Sunteți pe pagina 1din 21


Introduction to Health Services Delivery HSML 202 FALL 11 August 29, 2011

Overview of US Health Services


Health services are different

Major parties in health services Major issues in health services Sources and uses of health services funds History of health services: 3 eras

Recent history of health cost increases

Uninsured in US

Health Services are Different

Five Key Factors

1. Pain, disability and death: important to patients and family

2. Health services are effective

3. Physicians and professionals manage care

4. Health insurance pays for care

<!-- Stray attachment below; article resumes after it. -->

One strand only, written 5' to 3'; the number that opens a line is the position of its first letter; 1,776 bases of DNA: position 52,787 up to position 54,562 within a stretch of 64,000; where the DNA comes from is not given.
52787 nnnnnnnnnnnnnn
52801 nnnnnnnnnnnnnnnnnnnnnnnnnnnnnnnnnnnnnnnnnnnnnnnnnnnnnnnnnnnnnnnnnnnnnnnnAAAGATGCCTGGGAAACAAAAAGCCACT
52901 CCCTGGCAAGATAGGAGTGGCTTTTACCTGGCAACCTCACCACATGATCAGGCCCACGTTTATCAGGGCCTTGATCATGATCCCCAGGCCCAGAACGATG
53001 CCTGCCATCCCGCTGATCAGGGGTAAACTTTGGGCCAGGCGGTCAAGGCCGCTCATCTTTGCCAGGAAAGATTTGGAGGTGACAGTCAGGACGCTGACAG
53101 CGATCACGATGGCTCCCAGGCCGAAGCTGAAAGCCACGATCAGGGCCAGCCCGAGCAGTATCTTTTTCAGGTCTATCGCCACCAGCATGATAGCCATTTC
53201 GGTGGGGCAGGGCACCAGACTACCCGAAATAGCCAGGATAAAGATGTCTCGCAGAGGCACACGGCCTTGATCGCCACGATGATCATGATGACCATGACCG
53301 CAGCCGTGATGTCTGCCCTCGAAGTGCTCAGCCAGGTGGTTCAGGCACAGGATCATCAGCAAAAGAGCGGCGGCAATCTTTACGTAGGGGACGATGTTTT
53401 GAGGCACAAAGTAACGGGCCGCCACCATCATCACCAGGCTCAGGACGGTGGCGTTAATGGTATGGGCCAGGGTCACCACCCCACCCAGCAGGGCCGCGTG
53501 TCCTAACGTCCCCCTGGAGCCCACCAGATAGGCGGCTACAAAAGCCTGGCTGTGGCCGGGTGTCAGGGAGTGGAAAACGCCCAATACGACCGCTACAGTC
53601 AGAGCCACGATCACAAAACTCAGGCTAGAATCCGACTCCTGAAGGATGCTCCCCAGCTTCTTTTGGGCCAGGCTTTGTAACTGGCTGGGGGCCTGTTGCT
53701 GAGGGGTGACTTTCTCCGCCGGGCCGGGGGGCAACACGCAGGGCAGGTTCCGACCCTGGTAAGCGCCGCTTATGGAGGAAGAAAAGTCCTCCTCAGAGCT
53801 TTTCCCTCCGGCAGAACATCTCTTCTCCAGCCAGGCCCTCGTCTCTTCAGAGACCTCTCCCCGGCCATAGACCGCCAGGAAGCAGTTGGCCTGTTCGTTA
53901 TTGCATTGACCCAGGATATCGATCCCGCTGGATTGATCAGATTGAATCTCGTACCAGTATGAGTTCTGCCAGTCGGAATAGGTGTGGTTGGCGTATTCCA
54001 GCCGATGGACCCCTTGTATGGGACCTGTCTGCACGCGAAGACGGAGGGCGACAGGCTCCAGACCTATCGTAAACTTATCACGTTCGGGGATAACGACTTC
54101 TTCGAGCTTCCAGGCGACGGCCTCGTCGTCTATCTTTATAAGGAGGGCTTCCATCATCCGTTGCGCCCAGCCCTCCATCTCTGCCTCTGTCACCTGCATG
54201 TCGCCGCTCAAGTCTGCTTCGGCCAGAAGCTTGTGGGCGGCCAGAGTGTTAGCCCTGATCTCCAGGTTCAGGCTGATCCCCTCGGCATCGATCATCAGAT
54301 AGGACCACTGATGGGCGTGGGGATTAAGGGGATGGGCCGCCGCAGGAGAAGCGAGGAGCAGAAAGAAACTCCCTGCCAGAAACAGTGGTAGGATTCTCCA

5. Constant development of new technology and services


Four Major Parties

In Health Services System 1. Patients 2. Providers
Hospitals, physicians, Rx drugs

3. Health insurers
Employment based insurance including Blue Cross and United HealthCare, Medicaid, Medicare

4. Source of revenues
Employers, Federal government, state governments, personal out-of-pocket

Sources and Uses of Health Spending

Total Health Spending 2011 is $2.7 trillion Major sources

Private health insurance Medicare Medicaid Out-of-pocket

$850 b $556 b $428 b $321 b

31% 21% 16% 12%

Major uses
Hospitals Physicians & clinical Rx drugs Nursing home/home hlth Hlth insurance admin $831 b $538 b $244 b $213 b $178 b 31% 20% 10% 8% 5 6%

Key Figures in Health Spending

2011 Total health spending $2.7 trillion

Per capita health spending

Annual increase health spending 2015-20 Annual increase in US GDP 2015-20 Excess increase in health spending/year

6.2% 4.7% 1.5%